Demand for autoinjectors is poised to continue rising in the coming years. This, combined with the pharma industry’s shift from mass-produced blockbuster drugs to targeted therapies across an ever-wider range of therapeutic areas and metabolic indications, will require the rapid, cost-effective development of more products in larger batches whilst still ensuring identical quality from the first assembled unit to the last.

To keep up, manufacturers need to offer highly flexible and efficient production lines. One powerful means of doing so is by uniting automation and modular manufacturing, as the experience of the Switzerland-based manufacturer SHL Medical shows.

The right solution at the right time

Gilbert Fluetsch, Senior Director of Automation at SHL Medical, has seen first-hand how automated manufacturing processes are increasingly becoming key to meeting demand.

“With the surging demand for autoinjectors, we had to go into automatic assembly,” Fluetsch says. “We were at the point where adding more floor space, manual lines, and people would no longer be enough.”

So, it has been a happy coincidence, he says, that recent innovations have made automated production feasible. “In the last few years, things have changed. Ten years ago, technology like components and motor sensors were not as reliable as they are today.”

Now, with fully automatic assembly and testing infrastructure in place, SHL Medical is experiencing the benefits of streamlined production processes. 

“Perhaps most importantly, automation allows faster turnaround times,” says Lucy Chung, SHL Medical Senior Director of Automation. “And it reduces costs as well because investment goes into reusable tools and fixtures rather than complete machinery lines.”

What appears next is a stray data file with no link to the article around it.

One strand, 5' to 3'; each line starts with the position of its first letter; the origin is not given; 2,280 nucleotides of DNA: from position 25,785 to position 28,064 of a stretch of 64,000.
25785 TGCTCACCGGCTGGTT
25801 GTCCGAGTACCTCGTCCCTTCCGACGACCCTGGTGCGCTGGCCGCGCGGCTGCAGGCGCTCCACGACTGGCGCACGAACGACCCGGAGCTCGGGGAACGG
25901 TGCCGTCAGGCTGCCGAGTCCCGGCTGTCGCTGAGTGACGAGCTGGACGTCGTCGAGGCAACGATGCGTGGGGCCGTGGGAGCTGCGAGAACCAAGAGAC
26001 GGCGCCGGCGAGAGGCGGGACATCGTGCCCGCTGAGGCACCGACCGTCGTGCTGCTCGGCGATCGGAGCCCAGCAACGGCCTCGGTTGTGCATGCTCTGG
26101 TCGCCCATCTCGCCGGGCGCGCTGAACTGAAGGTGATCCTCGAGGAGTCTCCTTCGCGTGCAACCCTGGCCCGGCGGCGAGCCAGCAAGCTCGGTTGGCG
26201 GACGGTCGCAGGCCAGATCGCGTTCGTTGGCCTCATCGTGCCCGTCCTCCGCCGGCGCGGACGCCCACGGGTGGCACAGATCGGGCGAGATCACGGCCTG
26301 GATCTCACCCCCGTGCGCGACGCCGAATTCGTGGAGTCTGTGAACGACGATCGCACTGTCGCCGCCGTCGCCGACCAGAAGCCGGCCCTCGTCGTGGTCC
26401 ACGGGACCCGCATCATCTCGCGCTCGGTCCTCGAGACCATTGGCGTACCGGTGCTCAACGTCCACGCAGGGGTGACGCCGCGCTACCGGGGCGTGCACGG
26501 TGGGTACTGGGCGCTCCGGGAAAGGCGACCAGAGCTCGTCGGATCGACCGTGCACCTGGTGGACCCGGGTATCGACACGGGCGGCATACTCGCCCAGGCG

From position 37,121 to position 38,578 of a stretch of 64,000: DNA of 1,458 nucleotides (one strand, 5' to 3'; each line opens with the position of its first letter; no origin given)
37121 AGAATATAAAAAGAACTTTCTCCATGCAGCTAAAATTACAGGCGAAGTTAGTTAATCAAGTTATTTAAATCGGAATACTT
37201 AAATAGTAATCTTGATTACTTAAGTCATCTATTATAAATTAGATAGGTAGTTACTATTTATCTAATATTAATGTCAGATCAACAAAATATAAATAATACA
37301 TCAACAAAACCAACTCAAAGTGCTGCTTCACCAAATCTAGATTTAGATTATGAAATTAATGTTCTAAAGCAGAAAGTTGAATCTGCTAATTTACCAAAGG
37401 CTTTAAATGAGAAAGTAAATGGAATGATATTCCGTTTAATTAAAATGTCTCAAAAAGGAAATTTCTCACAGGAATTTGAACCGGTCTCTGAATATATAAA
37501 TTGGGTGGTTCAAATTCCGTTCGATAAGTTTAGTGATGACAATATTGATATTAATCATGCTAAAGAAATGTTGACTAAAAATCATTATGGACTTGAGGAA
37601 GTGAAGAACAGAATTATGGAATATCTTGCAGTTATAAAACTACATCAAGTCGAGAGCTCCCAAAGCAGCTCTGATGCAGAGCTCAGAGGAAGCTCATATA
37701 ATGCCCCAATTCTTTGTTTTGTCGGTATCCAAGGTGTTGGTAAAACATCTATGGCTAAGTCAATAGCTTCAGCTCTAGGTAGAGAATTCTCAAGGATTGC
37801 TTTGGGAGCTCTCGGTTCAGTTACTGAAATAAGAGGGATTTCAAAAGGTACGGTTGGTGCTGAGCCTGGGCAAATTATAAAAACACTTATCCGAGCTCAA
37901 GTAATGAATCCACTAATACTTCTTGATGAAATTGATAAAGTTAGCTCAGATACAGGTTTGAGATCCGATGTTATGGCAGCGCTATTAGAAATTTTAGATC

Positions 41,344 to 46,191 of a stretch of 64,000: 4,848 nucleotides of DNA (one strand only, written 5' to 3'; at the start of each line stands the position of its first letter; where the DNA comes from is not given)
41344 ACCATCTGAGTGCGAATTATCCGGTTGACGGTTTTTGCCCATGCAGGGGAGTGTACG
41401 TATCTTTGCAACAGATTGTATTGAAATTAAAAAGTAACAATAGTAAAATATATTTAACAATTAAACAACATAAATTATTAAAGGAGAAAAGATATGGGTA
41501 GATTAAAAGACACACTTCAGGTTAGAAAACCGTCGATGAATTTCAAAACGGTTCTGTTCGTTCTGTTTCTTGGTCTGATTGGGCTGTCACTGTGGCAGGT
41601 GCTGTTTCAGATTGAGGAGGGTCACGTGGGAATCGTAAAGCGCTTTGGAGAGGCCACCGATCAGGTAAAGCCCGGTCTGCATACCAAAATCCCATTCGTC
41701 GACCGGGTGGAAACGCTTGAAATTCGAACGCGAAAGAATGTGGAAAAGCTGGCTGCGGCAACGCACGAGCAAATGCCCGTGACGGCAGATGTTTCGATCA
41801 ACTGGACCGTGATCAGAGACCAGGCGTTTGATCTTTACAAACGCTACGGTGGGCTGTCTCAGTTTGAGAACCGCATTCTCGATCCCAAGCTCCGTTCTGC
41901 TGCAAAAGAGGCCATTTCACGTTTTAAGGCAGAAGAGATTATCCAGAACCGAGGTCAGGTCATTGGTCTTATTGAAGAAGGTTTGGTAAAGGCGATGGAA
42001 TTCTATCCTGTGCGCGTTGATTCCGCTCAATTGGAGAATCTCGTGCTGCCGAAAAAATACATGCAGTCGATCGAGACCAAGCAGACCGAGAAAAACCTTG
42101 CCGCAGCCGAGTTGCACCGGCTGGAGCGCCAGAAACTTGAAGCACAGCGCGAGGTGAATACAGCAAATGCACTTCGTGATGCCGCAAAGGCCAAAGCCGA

Fully automatic processes also deliver superior testing and allow production to be scaled up with relative ease, whilst downtime is minimised due to the lower reliance on a human workforce.

Where automation meets modularity

SHL Medical’s automation department addresses two core capabilities: assembly and testing. Within these two main categories, it offers sub-assembly and final-assembly machine systems as well as final device testing and sub-assembly testing services.

As an end-to-end solutions provider, the company sees clear, continual communication as a critical advantage of designing and building its automated equipment in house. 

“Collaboration between machine builders and device designers in the initial stage of device development significantly increases productivity and eliminates potential risks,” Fluetsch says. “This is because designers have first-hand expertise in designing components most suitable for automation assembly.”

However, the company’s success catering to the growth of new biosimilars and the changing demands for existing products has relied on more than automation alone.

To produce high-quality, high-volume output, SHL Medical has adopted a modular design approach for its equipment base. Featuring customisable stations and interchangeable fixtures, the company’s modular equipment solutions support complex and low- medium-, and high-volume production with shortened lead times.